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Breast-Conserving Surgery for Invasive Breast Cancer

Breast-Conserving Surgery for Invasive Breast Cancer

Despite recent improvements in imaging technology, pathology assessments, and the use of systemic therapy, there is still controversy regarding the optimal margin width in breast-conserving surgery. About 25% of patients with invasive breast cancer return to the operating room after undergoing lumpectomy to obtain more widely clear margins. In about half of these cases, the margin is free of cancer cells, defined as no ink on tumor. However, it has long been believed that a larger amount of normal breast tissue might reduce the risk of local recurrence. Recommendations for Breast-Conserving Surgery In 2014, the Society of Surgical Oncology (SSO) and the American Society of Radiation Oncology (ASTRO) released recommendations for breast-conserving surgery with whole-breast irradiation in stage I and II invasive breast cancer. “A definitive guideline can help minimize the use of unnecessary surgery while maintaining the excellent outcomes that have been achieved with lumpectomy and radiation therapy,” explains Monica M. Morrow, MD, FACS, who co-chaired the consensus panel that developed the recommendations. To develop the SSO-ASTRO guidelines, leaders in surgical, radiation, and medical oncology as well as pathology and patient advocacy considered a meta-analysis of margin width and ipsilateral breast tumor recurrence (IBTR). The panel conducted a systematic review of 33 studies that included 28,162 patients as the primary evidence base. The panel recommended against the routine removal of larger amounts of healthy breast tissue beyond having no cancerous cells touching the edge of lumpectomy specimens. This recommendation was made regardless of patient age as well as for women with the more aggressive, triple-negative cancer types. “The standard definition of negative margins should be having no ink...
Substance Use in Anesthesiology Residents

Substance Use in Anesthesiology Residents

Substance use disorders are a serious public health issue, and physicians are not immune to these problems. “Anesthesiologists have long been considered at risk for substance use disorders because of their access to potent drugs, such as opioids,” explains David O. Warner, MD. Few studies, however, have explored the epidemiology of these disorders in physicians in general and anesthesiologists in particular. Current estimates have been based on surveys and reports from clinicians as well as physician health programs, but these data have limitations. “The long-term outcomes of substance use disorders in physicians are not known,” says Dr. Warner. “Gathering more data on substance use disorders can help educate us about preventing and managing these problems.” Compelling New Data on Outcomes of Substance Use In a retrospective study published in JAMA, Dr. Warner and colleagues described the incidence and outcomes of substance use disorders among anesthesiology residents in the United States who entered training between 1975 and 2009. The study included 44,612 residents who contributed 177,848 resident-years for analysis. “One important goal was to inform residency program directors and others about the long-term outcomes for anesthesiology residents who experience substance use disorders. We also wanted to better inform both individual treatment decisions and overall policies,” Dr. Warner says. According to the results, the incidence of substance use disorders increased over the study period, and relapse rates did not appear to improve. Overall, 0.86% of anesthesiology residents entering primary training from 1975 to 2009 had evidence of substance use disorders during their training. Of the residents involved in the study, 384 experienced substance use disorders during training, with an overall incidence...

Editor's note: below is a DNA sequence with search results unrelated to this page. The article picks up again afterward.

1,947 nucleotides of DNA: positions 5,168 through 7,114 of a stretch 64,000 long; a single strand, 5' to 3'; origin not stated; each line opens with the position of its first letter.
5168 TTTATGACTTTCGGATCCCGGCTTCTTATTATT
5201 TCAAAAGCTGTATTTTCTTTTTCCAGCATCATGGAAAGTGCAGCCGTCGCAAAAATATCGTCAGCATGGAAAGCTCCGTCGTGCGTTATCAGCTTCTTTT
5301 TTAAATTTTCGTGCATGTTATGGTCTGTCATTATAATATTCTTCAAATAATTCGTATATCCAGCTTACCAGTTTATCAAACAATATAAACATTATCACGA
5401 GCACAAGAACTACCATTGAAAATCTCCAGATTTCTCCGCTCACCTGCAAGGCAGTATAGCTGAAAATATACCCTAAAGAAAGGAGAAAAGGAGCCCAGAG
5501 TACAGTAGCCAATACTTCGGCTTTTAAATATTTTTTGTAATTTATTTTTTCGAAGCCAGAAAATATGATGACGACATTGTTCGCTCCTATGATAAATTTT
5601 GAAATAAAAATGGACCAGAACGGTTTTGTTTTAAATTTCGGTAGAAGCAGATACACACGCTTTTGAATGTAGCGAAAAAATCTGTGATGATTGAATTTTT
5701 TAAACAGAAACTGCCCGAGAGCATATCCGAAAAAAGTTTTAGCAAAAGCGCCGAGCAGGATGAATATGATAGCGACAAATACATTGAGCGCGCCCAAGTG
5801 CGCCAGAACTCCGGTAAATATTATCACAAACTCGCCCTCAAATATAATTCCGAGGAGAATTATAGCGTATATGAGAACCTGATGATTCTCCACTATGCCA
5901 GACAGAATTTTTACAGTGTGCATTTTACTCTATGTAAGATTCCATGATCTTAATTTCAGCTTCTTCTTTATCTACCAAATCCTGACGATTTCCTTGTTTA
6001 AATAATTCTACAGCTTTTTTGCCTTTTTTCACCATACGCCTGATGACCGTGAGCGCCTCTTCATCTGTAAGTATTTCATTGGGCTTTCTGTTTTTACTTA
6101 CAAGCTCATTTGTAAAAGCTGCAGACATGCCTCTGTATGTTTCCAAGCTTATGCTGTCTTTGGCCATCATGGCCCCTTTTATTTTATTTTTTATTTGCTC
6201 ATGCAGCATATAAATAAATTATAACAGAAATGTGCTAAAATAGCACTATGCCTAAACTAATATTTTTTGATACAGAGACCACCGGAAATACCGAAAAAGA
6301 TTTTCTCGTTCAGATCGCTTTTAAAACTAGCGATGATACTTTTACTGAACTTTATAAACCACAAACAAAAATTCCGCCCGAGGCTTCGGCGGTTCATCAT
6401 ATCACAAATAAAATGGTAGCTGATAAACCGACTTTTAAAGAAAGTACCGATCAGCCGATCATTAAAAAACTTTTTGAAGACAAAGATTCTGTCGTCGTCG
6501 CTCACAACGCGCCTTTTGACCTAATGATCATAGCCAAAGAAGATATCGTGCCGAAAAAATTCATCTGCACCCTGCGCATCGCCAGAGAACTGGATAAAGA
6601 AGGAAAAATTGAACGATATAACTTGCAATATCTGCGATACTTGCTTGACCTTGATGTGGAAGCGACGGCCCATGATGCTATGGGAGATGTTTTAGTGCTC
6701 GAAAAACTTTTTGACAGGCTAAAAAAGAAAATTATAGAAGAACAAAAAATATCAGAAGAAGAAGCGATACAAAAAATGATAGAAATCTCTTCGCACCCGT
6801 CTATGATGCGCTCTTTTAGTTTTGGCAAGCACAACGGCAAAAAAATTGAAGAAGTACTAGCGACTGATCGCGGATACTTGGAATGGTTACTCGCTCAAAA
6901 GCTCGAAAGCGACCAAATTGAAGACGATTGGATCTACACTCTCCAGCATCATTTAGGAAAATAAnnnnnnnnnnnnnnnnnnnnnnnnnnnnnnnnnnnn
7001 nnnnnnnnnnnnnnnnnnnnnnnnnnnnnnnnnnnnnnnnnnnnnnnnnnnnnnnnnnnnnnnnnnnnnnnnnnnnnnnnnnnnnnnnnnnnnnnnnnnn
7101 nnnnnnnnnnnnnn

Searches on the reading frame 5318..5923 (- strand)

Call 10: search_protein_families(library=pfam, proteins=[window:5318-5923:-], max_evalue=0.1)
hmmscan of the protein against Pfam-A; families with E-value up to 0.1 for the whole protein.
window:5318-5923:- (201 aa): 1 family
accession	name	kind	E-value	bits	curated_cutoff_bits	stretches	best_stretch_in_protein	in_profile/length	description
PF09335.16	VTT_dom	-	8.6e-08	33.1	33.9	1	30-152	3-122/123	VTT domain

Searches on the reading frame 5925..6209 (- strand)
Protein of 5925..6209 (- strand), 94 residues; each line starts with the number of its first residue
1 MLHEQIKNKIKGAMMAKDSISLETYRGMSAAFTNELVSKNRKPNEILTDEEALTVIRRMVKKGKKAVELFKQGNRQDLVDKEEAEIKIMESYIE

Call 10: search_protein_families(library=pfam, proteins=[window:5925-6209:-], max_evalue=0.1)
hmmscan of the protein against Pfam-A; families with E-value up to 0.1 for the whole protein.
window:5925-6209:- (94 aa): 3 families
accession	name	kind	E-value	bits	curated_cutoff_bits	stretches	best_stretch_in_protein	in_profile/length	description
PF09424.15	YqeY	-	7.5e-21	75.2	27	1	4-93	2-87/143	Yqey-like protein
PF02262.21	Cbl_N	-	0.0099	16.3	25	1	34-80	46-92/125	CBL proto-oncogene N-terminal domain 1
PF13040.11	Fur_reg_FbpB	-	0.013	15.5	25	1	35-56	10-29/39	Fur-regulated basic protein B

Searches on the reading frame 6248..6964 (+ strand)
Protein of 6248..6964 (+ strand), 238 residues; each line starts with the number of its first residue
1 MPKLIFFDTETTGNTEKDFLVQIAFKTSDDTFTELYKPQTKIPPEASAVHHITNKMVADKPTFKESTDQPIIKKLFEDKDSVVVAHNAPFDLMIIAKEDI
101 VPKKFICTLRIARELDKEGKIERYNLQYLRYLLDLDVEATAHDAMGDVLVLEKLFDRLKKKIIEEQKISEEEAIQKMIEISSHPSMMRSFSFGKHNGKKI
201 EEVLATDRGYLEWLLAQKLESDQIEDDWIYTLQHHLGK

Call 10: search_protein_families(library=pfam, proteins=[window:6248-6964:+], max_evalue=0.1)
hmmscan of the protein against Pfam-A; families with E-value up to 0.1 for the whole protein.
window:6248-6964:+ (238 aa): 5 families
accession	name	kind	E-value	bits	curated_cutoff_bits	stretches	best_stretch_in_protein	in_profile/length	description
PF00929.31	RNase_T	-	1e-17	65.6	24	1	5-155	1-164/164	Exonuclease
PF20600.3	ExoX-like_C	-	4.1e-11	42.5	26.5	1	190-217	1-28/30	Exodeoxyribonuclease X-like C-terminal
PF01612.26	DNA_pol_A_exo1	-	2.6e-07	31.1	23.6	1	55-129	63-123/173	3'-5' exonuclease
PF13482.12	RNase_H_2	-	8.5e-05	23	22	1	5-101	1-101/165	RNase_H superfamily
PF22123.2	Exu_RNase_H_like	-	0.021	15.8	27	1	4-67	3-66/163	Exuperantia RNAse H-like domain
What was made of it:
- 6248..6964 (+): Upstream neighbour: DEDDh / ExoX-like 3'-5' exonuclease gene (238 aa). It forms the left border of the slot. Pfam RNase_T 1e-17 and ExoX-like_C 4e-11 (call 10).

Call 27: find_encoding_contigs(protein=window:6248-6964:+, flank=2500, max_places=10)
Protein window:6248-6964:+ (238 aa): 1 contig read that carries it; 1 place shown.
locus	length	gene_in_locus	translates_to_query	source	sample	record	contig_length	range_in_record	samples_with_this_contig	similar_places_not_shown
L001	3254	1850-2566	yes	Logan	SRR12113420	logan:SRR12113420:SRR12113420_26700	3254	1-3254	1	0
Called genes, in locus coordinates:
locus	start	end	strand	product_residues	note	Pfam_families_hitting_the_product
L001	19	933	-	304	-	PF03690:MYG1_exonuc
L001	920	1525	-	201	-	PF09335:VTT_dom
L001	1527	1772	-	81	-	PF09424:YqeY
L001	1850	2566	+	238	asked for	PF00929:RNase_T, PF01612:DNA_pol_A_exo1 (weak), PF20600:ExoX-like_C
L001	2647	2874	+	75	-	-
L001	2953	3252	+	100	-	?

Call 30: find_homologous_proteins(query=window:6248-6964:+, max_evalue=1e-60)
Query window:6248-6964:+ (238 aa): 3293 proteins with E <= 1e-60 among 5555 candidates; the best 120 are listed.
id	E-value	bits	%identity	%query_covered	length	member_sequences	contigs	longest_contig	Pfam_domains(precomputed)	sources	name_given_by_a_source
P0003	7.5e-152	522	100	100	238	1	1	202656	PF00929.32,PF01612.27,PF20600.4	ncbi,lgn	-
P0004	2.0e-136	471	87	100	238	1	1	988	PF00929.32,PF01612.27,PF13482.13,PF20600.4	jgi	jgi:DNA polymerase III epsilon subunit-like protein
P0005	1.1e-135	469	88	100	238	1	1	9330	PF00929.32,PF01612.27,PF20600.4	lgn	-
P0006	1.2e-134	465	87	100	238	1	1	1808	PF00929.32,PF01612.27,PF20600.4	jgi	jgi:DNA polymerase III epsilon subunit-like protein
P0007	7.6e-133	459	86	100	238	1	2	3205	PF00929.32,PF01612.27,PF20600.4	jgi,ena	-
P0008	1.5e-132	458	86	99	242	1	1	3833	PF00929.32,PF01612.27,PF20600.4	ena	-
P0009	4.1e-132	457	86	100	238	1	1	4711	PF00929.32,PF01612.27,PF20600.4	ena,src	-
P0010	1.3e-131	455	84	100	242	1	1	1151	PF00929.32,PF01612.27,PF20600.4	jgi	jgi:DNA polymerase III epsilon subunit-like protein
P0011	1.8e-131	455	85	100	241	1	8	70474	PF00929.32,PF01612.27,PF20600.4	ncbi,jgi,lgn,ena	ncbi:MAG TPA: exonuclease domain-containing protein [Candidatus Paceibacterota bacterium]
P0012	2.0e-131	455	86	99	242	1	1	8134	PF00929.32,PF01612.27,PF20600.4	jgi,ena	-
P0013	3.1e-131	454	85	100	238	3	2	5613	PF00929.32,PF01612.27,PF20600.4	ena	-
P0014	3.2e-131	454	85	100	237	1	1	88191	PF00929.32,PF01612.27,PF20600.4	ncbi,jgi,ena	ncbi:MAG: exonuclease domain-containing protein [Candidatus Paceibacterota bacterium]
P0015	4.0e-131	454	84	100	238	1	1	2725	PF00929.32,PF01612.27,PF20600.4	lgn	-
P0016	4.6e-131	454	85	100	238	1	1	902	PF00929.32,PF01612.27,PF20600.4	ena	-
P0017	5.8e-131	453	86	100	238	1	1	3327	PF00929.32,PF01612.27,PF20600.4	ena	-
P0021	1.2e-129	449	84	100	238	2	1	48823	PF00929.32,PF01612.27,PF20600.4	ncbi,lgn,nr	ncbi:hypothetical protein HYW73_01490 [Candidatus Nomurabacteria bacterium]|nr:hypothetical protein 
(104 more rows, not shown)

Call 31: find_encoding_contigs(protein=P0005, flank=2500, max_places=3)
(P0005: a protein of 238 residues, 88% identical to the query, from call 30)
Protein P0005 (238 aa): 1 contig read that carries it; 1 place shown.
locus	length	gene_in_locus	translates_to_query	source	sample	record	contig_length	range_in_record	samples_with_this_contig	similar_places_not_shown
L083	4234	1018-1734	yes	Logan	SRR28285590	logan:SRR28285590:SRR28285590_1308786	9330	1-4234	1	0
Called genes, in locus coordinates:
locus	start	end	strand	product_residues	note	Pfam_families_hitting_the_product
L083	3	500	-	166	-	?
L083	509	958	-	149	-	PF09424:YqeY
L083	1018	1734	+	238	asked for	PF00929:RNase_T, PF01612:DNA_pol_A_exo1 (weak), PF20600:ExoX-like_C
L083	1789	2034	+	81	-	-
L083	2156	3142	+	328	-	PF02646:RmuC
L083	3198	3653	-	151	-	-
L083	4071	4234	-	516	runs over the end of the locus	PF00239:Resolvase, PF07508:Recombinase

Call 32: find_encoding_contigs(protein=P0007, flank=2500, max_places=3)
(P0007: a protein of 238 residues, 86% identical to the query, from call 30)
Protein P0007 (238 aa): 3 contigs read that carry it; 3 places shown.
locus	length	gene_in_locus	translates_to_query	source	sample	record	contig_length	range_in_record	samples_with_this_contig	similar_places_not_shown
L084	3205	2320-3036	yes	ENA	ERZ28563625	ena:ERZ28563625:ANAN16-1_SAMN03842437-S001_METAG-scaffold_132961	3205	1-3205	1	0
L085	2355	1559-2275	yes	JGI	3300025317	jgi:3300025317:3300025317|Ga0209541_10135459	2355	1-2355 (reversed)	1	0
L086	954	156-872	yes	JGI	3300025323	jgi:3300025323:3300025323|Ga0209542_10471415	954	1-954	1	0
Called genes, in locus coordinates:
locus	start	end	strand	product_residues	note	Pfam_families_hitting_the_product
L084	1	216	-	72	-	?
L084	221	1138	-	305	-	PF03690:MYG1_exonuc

Paralyzed Surgeon Overcomes the Odds to Re-enter the OR

Paralyzed Surgeon Overcomes the Odds to Re-enter the OR

After a devastating health diagnosis, major spinal surgery and paralysis from the waist down, no one would have blamed Ted Rummel, DO, if he had decided to retire and lead a low-key life. But a lot of people would have been surprised, most of all Dr. Rummel. Read more about Dr. Rummel at www.makemedicinebetter.org. Source: BJC...
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